The Republic of Georgia is a developing country that links Eastern Europe and Western Asia. As one of the oldest wine-producing nations, Georgia’s national identity is weaved with traditions that involve wine, making the country a part of UNESCO’s World’s Intangible Cultural Heritage.
When the country became an independent republic, the Georgian maneti was first introduced in 1919, replacing the Transcaucasian ruble. The notes showcase the designs by Joseph Sharleman, painter Dimitri Shevardnadze, and an unknown engraver during the state paper money expedition held in Tiflis. This set of notes feature Saint George riding on a horse under the moon, stars, and sun.
After joining with Amenia and Azerbaijan in establishing the Transcaucasian Soviet Federal Socialist Republic, a second Transcaucasian ruble was issued which then replaced the maneti. In 1924, Transcaucasian member countries began using the Soviet ruble as their official currency.
Georgia declared its independence on April 9, 1991, however, the Russian ruble was still used until June 11, 1993. The country used coupons for its internal commercial operations and from September 25 to October 2, 1995, these coupons were replaced by the Georgian Lari notes designed by Nodar Malazonia highlighting Georgian prominent personalities.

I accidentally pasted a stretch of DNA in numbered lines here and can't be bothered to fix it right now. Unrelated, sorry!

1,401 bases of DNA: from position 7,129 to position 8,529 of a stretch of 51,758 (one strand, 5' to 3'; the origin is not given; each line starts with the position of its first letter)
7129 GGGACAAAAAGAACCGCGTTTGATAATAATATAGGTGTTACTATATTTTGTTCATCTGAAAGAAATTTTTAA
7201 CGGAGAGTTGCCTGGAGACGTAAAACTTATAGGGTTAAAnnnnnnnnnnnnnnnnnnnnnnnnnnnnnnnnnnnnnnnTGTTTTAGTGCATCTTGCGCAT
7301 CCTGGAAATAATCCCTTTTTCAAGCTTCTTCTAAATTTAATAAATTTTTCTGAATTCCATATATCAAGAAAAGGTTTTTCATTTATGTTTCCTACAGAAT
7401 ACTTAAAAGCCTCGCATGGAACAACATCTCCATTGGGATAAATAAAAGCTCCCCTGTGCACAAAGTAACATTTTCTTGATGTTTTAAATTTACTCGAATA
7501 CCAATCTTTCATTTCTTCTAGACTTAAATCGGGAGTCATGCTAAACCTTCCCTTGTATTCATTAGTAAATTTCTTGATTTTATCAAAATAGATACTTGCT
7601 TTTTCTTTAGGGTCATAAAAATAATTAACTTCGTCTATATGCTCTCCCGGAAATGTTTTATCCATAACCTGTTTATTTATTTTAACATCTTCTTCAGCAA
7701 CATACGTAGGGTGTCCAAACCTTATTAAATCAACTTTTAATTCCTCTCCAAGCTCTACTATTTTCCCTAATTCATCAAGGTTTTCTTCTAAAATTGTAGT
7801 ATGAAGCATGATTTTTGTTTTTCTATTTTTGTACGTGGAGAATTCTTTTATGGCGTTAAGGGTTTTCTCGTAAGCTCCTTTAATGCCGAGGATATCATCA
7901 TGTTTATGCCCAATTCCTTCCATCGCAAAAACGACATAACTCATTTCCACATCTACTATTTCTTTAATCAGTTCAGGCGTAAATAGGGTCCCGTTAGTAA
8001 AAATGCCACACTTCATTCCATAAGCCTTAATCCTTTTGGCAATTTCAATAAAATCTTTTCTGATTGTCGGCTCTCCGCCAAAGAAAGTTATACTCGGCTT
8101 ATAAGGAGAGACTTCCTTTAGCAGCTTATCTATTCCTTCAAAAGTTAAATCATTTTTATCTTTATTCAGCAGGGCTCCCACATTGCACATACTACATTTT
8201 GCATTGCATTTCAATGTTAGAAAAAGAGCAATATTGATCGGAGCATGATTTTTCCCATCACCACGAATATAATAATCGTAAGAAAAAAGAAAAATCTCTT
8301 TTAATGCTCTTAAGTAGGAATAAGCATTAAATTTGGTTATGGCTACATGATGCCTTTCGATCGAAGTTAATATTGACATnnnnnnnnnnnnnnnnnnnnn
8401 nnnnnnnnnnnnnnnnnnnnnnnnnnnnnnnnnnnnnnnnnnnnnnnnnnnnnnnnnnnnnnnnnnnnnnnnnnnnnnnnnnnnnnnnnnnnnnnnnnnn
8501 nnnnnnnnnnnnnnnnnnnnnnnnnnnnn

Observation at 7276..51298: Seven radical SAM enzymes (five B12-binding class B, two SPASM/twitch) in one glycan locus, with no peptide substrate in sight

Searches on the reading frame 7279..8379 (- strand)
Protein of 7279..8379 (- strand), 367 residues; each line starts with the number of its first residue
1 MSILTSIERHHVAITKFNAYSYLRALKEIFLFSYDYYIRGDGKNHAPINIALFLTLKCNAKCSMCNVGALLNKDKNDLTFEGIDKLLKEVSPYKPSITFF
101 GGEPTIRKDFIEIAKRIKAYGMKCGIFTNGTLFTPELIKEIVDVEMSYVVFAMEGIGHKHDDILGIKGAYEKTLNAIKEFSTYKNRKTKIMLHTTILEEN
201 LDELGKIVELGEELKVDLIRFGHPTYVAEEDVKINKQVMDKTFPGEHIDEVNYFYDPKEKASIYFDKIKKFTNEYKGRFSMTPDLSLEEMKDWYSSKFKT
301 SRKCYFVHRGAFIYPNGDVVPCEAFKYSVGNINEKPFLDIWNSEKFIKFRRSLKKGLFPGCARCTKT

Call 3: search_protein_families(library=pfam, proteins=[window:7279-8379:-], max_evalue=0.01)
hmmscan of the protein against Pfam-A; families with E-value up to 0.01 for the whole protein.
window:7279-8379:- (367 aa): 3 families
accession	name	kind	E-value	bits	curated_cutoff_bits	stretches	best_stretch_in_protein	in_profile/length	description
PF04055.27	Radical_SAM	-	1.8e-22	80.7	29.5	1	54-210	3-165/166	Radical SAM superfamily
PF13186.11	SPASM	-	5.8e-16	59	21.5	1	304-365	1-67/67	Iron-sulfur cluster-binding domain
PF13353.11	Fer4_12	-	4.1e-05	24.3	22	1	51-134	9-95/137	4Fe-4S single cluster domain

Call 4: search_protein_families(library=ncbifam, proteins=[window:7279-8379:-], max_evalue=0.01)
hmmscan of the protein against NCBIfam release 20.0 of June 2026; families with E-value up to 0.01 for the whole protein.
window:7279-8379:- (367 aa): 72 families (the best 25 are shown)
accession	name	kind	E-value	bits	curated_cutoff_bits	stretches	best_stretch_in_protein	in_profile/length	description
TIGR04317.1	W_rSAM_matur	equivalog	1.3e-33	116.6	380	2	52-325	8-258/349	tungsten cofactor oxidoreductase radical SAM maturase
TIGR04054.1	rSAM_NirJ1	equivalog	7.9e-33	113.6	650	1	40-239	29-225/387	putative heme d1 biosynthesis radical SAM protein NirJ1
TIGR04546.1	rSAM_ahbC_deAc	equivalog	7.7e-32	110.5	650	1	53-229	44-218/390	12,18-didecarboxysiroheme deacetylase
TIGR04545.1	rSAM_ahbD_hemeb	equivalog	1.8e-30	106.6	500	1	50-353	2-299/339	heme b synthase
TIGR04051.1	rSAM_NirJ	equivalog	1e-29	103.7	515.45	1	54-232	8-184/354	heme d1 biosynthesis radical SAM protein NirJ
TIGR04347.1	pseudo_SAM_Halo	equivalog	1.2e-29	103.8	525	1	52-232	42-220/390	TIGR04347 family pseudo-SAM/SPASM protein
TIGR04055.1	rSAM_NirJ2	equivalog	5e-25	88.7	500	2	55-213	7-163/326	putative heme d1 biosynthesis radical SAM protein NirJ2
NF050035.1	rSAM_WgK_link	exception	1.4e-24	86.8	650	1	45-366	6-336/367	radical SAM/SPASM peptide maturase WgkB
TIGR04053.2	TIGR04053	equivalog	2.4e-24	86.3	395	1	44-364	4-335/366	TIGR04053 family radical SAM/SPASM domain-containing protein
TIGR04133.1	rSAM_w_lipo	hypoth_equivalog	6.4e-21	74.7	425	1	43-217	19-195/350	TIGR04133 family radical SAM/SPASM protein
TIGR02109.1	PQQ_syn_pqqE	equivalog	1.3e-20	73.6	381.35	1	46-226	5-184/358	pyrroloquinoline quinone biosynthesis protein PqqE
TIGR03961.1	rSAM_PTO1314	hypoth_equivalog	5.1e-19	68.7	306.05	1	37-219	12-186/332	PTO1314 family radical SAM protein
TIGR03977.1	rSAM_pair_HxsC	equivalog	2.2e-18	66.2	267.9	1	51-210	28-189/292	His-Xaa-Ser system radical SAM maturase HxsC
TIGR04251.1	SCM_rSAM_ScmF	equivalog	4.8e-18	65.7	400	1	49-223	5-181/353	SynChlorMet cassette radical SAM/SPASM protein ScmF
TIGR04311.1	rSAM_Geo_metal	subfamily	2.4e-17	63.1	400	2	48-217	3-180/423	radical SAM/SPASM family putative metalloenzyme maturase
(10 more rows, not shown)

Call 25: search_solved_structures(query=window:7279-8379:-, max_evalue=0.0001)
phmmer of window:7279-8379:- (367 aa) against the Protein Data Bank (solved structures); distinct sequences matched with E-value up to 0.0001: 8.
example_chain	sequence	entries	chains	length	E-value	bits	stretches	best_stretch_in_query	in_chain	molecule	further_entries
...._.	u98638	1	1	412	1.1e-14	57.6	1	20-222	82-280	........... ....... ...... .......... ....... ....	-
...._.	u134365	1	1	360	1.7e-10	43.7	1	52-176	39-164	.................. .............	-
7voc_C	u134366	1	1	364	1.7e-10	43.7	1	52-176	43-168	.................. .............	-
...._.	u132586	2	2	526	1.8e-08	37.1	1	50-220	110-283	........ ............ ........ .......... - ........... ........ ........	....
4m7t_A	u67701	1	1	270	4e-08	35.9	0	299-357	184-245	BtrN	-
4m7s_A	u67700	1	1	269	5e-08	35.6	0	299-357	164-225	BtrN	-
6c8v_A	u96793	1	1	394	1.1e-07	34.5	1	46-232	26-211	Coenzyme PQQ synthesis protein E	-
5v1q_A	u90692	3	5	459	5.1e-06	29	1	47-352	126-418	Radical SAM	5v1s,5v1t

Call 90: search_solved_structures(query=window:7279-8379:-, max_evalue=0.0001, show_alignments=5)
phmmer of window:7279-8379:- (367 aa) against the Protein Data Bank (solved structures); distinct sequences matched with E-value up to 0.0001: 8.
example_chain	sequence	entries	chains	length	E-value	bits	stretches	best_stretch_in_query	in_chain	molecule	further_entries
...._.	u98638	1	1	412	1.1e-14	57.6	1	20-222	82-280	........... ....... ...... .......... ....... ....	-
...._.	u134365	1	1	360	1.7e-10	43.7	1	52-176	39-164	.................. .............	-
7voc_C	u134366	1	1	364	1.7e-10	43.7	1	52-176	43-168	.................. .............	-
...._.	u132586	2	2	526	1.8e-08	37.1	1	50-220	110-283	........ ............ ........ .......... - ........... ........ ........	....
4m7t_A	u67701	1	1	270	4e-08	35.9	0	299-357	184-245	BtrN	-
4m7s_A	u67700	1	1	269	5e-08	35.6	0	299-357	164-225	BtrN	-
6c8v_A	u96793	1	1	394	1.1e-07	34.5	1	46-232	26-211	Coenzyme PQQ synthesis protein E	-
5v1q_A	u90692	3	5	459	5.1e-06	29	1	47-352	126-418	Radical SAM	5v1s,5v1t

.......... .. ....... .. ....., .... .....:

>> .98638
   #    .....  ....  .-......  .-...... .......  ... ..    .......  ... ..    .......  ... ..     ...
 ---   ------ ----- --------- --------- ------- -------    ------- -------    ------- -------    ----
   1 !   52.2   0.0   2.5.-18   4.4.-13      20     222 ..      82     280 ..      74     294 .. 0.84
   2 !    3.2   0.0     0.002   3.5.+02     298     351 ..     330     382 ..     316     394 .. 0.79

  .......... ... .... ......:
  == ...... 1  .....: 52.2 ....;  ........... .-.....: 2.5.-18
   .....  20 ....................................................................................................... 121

The newest series of the Georgian Lari released between November 2016 and October 2019 bears entirely new designs, dimensions, and color schemes. In cooperation with De La Rue, Giesecke & Dievrent, and Oberthur Fiduciare, the banknotes designed by Bacha Malazoni come with enhanced security elements such as iridescent stripes, holographic stripes, watermarks, and windowed security threads with demetalized text.